• Women might find stockings or hold ups more comfortable than tights
• Men may find boxer shorts more comfortable than briefs
• Do not use treatments prescribed for other parts of the body unless specifically directed to do so by your doctor.
* Be careful if using topical treatments to treat your genital psoriasis as this can reduce the effectiveness of latex condoms. Non-latex alternatives are available from most supermarkets and pharmacies.
Psoriasis on the face and hairline
Psoriasis on the face may be less clearly-defined, than elsewhere on the body, which sometimes leads to confusion with eczema or other skin conditions. If you have scalp psoriasis you may have specific treatments prescribed by your doctor that you can also use to treat psoriasis on your hairline. If these cause irritation on your facial skin, you should talk to your doctor about an alternative treatment that is approved for use on the face, such as a mild topical steroid, vitamin D treatment, or a calcineurin inhibitor. Do use lots of moisturiser to help keep the scaling under control and to keep the skin comfortable.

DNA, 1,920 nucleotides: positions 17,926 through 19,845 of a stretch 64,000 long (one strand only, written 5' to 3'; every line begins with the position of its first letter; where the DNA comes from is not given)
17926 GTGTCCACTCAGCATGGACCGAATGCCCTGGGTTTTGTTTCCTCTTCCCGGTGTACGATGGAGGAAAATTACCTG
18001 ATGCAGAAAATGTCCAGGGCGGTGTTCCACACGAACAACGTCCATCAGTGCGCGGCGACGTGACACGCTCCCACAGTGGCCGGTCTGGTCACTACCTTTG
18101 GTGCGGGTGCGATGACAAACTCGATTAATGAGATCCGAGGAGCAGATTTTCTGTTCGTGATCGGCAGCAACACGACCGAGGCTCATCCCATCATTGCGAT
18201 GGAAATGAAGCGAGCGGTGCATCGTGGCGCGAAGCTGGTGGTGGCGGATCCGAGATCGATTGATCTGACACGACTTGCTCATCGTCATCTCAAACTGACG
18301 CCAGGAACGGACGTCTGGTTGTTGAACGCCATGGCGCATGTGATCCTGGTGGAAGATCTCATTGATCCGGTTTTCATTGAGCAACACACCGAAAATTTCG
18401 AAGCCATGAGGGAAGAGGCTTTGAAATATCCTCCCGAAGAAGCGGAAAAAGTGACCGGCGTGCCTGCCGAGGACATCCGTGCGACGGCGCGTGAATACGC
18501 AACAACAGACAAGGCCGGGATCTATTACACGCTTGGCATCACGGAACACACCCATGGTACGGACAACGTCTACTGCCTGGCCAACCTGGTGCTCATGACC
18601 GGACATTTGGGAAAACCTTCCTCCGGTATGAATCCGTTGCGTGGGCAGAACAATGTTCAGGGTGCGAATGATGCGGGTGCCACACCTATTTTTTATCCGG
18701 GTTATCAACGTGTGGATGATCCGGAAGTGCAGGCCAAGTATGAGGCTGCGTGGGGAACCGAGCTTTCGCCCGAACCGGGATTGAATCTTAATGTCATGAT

Can I use make-up to conceal the psoriasis on my hairline and face?
It is possible that makeup could affect the way that topical treatments work, so it is always best to check with your doctor before using any. Everyone’s psoriasis is different, and so if you are going to use a make-up product, it is a good idea to do a ‘patch test’ in a small area first, to make sure it isn’t going to make psoriasis worse or irritate the skin.
Specialist skin camouflage cover products are available to cover marks, scars or skin conditions. There are organisations who specialise in providing information on this, including how to obtain skin camouflage products, and how to colour match and apply them correctly:
The information on this page is also available in our sensitive areas information leaflet.